New York City Department of Consumer Affairs (DCA) today conducted its Ninth Annual Business Education Day. Throughout the day, more than 100 DCA staff, almost a dozen elected officials, and representatives from other City agencies, business improvement districts, and local community associations took to the streets in all five boroughs to educate businesses about key consumer protection laws and licensing requirements—without issuing violations.
"Heeding the Mayor’s call to do everything we can to make it easier to do business in New York City, we have spent the past year making it as easy as possible for City businesses to do right by their customers, including drastically streamlining licensing requirements to make it faster and easier for businesses to get and renew licenses online," said Department of Consumer Affairs Commissioner Jonathan Mintz. "Today, our Ninth Annual Business Education Day takes a Citywide, on-the-ground approach to offer businesses one-on-one advice on how they can comply with consumer protection laws and avoid fines."
"Outreach is just as essential as enforcement," said City Council Member Daniel R. Garodnick, chair of the Consumer Affairs Committee. "The vast majority of businesses want to do the right thing, so helping them navigate laws designed to protect consumers, and avoid penalties in the process, is a very important function of government."
DCA visited more than 1,600 businesses in 29 New York City neighborhoods this year in all five boroughs, including:
- Bronx: Soundview, Co-op City, Fordham, University Heights
- Brooklyn: Dyker Heights, Bushwick, Bedford Stuyvesant, Marine Park, Gravesend, Boerum Hill, Carroll Gardens, Downtown Brooklyn
- Manhattan: Washington Heights, Harlem, Upper West Side, Chelsea, Union Square, East Village, Midtown
- Queens: Elmhurst, Rego Park, Forest Hills, Rochdale, Jamaica
- Staten Island: Oakwood, New Dorp, Grant City, Midland Beach, Port Richmond
DCA’s Business Education Day teams also distributed relevant compliance materials in multiple languages, including DCA’s 10 Things Every Business Should Know. Free copies are available by calling 311 or going online to nyc.gov/consumers. Businesses were also encouraged to use DCA’s online Business Toolbox, which makes available in one place all the important information and resources for new and existing businesses. New York business owners in all 55 of the industries DCA licenses can also now access licensing services online at nyc.gov/consumers.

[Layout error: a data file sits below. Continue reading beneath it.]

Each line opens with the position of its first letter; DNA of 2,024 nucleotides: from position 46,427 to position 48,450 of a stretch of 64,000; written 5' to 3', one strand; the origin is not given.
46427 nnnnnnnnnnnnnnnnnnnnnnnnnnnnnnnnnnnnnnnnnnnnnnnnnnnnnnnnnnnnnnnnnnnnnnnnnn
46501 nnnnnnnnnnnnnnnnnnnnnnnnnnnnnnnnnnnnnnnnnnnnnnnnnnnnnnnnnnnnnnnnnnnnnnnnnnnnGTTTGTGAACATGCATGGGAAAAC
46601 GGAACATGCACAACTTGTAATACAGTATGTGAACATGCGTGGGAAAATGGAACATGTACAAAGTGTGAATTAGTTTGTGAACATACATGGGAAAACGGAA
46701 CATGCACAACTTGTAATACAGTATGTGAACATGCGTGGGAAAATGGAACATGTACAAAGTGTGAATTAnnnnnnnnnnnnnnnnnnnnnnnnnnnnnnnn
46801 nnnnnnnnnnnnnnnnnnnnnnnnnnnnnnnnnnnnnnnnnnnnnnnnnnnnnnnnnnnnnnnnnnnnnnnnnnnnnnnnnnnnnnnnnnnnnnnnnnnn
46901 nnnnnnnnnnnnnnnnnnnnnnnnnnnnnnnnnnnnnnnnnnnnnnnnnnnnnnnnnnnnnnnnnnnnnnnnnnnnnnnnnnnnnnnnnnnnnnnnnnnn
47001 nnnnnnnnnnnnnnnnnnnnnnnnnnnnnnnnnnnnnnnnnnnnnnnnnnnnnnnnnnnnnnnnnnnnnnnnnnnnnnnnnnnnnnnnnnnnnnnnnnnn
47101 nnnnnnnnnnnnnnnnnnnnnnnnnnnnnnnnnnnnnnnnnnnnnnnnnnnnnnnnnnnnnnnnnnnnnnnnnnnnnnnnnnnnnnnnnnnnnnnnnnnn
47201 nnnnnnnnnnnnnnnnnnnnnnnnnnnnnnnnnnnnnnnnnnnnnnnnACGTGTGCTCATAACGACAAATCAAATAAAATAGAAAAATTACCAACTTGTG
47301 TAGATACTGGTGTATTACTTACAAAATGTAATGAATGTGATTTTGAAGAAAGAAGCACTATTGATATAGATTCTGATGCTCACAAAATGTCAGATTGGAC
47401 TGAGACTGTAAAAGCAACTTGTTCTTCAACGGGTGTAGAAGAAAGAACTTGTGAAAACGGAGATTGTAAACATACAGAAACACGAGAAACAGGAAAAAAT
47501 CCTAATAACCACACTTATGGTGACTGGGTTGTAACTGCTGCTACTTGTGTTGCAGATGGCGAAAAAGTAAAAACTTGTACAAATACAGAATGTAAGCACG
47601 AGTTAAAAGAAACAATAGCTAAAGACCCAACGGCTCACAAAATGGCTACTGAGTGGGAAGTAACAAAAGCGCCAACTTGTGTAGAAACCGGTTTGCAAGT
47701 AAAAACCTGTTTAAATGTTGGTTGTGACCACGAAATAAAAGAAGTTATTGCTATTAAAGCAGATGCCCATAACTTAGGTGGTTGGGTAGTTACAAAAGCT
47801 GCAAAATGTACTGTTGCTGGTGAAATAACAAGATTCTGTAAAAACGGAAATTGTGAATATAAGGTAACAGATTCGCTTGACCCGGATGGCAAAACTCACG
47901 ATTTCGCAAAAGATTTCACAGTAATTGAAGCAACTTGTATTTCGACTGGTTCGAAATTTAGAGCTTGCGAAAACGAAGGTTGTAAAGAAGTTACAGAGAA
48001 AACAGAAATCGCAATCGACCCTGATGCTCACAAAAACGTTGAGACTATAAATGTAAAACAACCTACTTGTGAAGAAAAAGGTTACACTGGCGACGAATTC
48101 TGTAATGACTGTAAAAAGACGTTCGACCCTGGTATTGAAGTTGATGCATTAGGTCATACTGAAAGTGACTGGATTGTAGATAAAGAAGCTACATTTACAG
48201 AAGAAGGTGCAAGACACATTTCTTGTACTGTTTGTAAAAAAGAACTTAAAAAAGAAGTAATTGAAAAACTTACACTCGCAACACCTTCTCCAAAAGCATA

In addition to its annual Business Education Days to help ensure understanding and compliance with regulations, DCA holds after-hours, industry-specific Open House events to review licensing laws, answer questions, and discuss enforcement issues. DCA also meets regularly with industry associations and business improvement districts, conducts community walk-throughs by request to help educate business owners, and is available to speak at community groups and organizations.
DCA’s year-long customer service overhaul makes it both easier and faster for New Yorkers to apply for business licenses and conduct other licensing functions. As the Department posted online applications for each of its 55 industries, it also aggressively streamlined the applications, reducing overall requirements by 40 percent. DCA now issues business licenses within an average of four days. Licensees can also renew licenses online and utilize the Department’s expanded Business Toolbox to conduct routine business such as updating contact information, requesting replacement license documents, and more. In the Licensing Center, DCA efficiencies have reduced wait times to an average of only 11 minutes, and the Department introduced roving "ombudsman" staff to assist customers with questions about DCA applications and to help facilitate gathering required documents from other City and State agencies. Business owners can also request scale inspections online.
To further accommodate businesses, DCA also instituted an array of efficiencies in its Administrative Tribunal. Hearings now begin earlier, at 8:30 a.m.; businesses can speak directly with settlement officers without appointments any time before their hearing dates, and they can also submit settlement payments by mail. Decisions on hearings are issued within 30 days of the close of the record, and businesses can now expect to receive a decision on appeals in less than 90 days. Businesses also can submit adjournment requests through an e-mail and expect to receive a response to their requests within 24 hours.